In the late fifties, income from Maserati’s successful 3500GT meant they could again develop racing cars like the Maserati Tipo 61. Design engineer, Giulio Alfieri drafted an intricate chassis design that was nicknamed the Birdcage. After only six cars, the complex design was upgraded to have a larger engine for American racing. In this Tipo 61 configuration it won many victories including the Nürburgring 1000km.
Initially, the Maserati Tipo 60/61 was received with much criticism. Omer Orsi, the director of the Maserati, had many doubts about the car’s unusual frame. Indeed the Tipo 60 really contrasted with idea of a classic Italian sports car, but it was a product of rapid transformation that started a new philosophy of race car engineering.
Opting out of using a tub chassis, or ladder-frame chassis, Alfieri’s birdcage instead use small segmented tubes. Over 200 individual pieces were used in the design, having steel tubes with diameters ranging from 10 to 15 mm. The resulting chassis looked like a complex network, almost always described as a Birdcage.
Two challenges arose from the Birdcage frame. These included maintaining a high level of welding throughout the design which had hundreds of connection points and calculating the required elasticity as not to break the welds during stress. Remarkably, the chassis only weighed 80 lbs (36 kgs).
Suspension in the car, both front and rear, was similar to the successful 250F Grand Prix car. It had triangular arms with a coil-over-shock arrangement in the front and a de Dion Tube Axle in the rear. Other components included a rack and pinion steering box and specially built Girling disc brakes.
The engine was placed well back in the chassis and was canted at 45 degrees. This mounting reduced the height of the body and offered a low center of gravity. It was connected to a an entirely new gearbox which was rear mounted and built as one unit with the differential.
The most simple part of the Birdcage was probably the engine itself . It was an inline-4 which was an evolution of the type used in the 200S. The cylinder head was modified extensively to include actuation of the valves by rockers. Lubrication in the engine was by dry sump which included an unusual triangular oil sump.
The exterior lines of the car were a direct result of the Tipo 60 chassis concept. The car featured a very small frontal area leading to a low engine cover that completely flips forward for easy access. Gentilini and Allegretti, both former employees of Maserati, were responsible to the body’s design. They opted to hide the rear roll bar by covering it with a rather large headrest.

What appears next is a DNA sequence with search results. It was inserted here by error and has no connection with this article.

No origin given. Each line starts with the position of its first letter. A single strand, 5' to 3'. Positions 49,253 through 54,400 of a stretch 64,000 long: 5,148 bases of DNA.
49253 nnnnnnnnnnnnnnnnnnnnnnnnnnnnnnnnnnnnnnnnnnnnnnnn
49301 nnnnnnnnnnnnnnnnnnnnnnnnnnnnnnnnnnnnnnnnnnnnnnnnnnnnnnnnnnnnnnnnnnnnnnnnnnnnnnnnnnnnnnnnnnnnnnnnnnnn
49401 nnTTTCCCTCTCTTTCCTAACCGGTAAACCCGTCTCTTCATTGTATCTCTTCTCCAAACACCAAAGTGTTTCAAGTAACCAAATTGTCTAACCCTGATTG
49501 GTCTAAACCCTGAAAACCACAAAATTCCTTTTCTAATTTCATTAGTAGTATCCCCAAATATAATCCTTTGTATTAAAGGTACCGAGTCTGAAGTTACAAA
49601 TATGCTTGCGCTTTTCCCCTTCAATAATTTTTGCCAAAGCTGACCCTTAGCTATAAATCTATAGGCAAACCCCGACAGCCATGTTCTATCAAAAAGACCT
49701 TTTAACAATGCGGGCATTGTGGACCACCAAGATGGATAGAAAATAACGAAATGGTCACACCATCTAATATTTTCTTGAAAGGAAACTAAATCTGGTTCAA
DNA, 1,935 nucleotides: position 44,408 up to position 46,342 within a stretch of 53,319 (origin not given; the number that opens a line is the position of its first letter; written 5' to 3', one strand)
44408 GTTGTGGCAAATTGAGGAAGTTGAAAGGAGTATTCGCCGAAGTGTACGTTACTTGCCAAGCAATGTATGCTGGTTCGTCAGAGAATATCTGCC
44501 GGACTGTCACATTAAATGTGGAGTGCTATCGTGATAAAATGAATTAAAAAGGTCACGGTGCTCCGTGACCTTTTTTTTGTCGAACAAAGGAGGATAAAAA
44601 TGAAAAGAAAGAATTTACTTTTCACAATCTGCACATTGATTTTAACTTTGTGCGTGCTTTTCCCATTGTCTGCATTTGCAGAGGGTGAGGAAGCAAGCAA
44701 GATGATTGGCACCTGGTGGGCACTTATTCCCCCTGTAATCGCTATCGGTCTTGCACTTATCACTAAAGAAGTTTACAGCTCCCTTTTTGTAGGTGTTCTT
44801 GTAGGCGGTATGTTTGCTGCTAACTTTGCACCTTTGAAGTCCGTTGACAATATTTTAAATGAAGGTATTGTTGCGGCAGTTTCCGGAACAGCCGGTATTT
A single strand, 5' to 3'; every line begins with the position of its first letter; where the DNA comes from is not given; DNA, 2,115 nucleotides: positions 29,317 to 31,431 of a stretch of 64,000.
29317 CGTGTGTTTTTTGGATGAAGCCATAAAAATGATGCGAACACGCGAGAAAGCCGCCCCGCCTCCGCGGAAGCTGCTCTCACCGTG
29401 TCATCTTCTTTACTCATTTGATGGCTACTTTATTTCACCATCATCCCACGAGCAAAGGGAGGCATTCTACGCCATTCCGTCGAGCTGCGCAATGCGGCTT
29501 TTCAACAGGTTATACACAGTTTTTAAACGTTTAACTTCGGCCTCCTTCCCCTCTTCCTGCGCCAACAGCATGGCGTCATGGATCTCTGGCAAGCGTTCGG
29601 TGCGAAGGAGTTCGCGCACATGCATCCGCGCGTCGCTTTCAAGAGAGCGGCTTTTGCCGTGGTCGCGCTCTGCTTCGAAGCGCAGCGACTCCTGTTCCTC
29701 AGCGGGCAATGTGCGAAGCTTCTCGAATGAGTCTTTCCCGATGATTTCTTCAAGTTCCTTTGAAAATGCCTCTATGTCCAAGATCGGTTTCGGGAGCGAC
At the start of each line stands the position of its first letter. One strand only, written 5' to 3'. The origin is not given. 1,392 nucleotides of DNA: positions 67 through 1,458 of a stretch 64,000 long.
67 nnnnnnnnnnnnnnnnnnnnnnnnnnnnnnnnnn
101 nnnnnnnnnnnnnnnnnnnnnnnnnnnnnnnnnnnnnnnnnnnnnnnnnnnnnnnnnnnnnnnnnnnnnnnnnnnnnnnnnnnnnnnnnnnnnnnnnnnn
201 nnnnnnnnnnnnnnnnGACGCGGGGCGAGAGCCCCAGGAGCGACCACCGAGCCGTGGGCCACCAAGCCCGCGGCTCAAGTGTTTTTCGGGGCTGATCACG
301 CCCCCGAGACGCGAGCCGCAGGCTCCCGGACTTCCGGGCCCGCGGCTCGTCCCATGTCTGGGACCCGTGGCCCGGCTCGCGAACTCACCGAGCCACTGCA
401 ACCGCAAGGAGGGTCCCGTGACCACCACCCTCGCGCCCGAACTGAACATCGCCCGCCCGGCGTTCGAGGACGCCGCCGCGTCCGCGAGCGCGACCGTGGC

The Three Liter
A pressing request came from the United States which saw the potential and superiority of the Tipo 60’s chassis. Specifically, many Americans wanted a three liter version to compete in SCCA events. Such a car would also be eligible to enter the World Sports Car in the under three liter class which was Ferrari 250 Testa Rossa territory. Due to the size of the engine block, the maximum geometric size available was 2.9 liters. Fortunately, this was enough to move ahead with the project and the Tipo 61 was born.
The design of Tipo 61 chassis remained the close to preceding model’s design. The braking system was enlarged to 14 inches with improved caliper mountings. A heavier crankshaft and connecting rods, along with the brakes, contributed to the 30kg that made the Tipo 61 a heavier car. Because of this weight, the Tipo 61 actually had a worse power to weight ratio than the Tipo 60.
On The Track
The Maserati Birdcage debuted in the hands of Stirling Moss who used the car’s light fuel consumption and extremely low weight to win the 1959 Delamare-Deboutteville Cup, a support race for the Rouen GP. Tipo 60 cars went on that year to take many hillclimb and gentlemen-drivers victories.
After the debut of the three liter car, the Tipo 61 really made its mark in America. Gus Audrey took the SCCA class championship in his Tipo 61, with Roger Penske doing the same in 1961. These victories made the car very popular in America which motivated some teams to try the car in International Motor Sport.
Since Maserati’s new management forced the elimination of officially sanctioned motor sport activities, the Tipo 60 and 61 were sold to private racing teams. Among them, the Casner Motor Racing Division (Camoradi), founded by Lloyd Casner, would be the most important. He negotiated a deal to take delivery of new Tipo 61s to run in the CSI’s 1960 World Sports Car Championship.
Unfortunately, the Camoradi team saw more retirements than finishes during the 1960 season. The Birdcage almost always set the lead pace for most of the rounds, but reliability issues plagued the effort. The Constructor’s Championship went to Ferrari that year with their Testa Rossas. The highlight of the Camoradi season came when Stirling Moss and Dan Gurney won the Nurburgring in chassis 2461, despite bad weather and heavy competition from Porsche’s 718 RS60, Ferrari’s 250 TR59/60 and Aston Martin’s DBR1. Moss described it as “my toughest victory ever in sports car racing.” He had been soaked in oil at the begining at at the end multiple chassis tubed had broken.⁴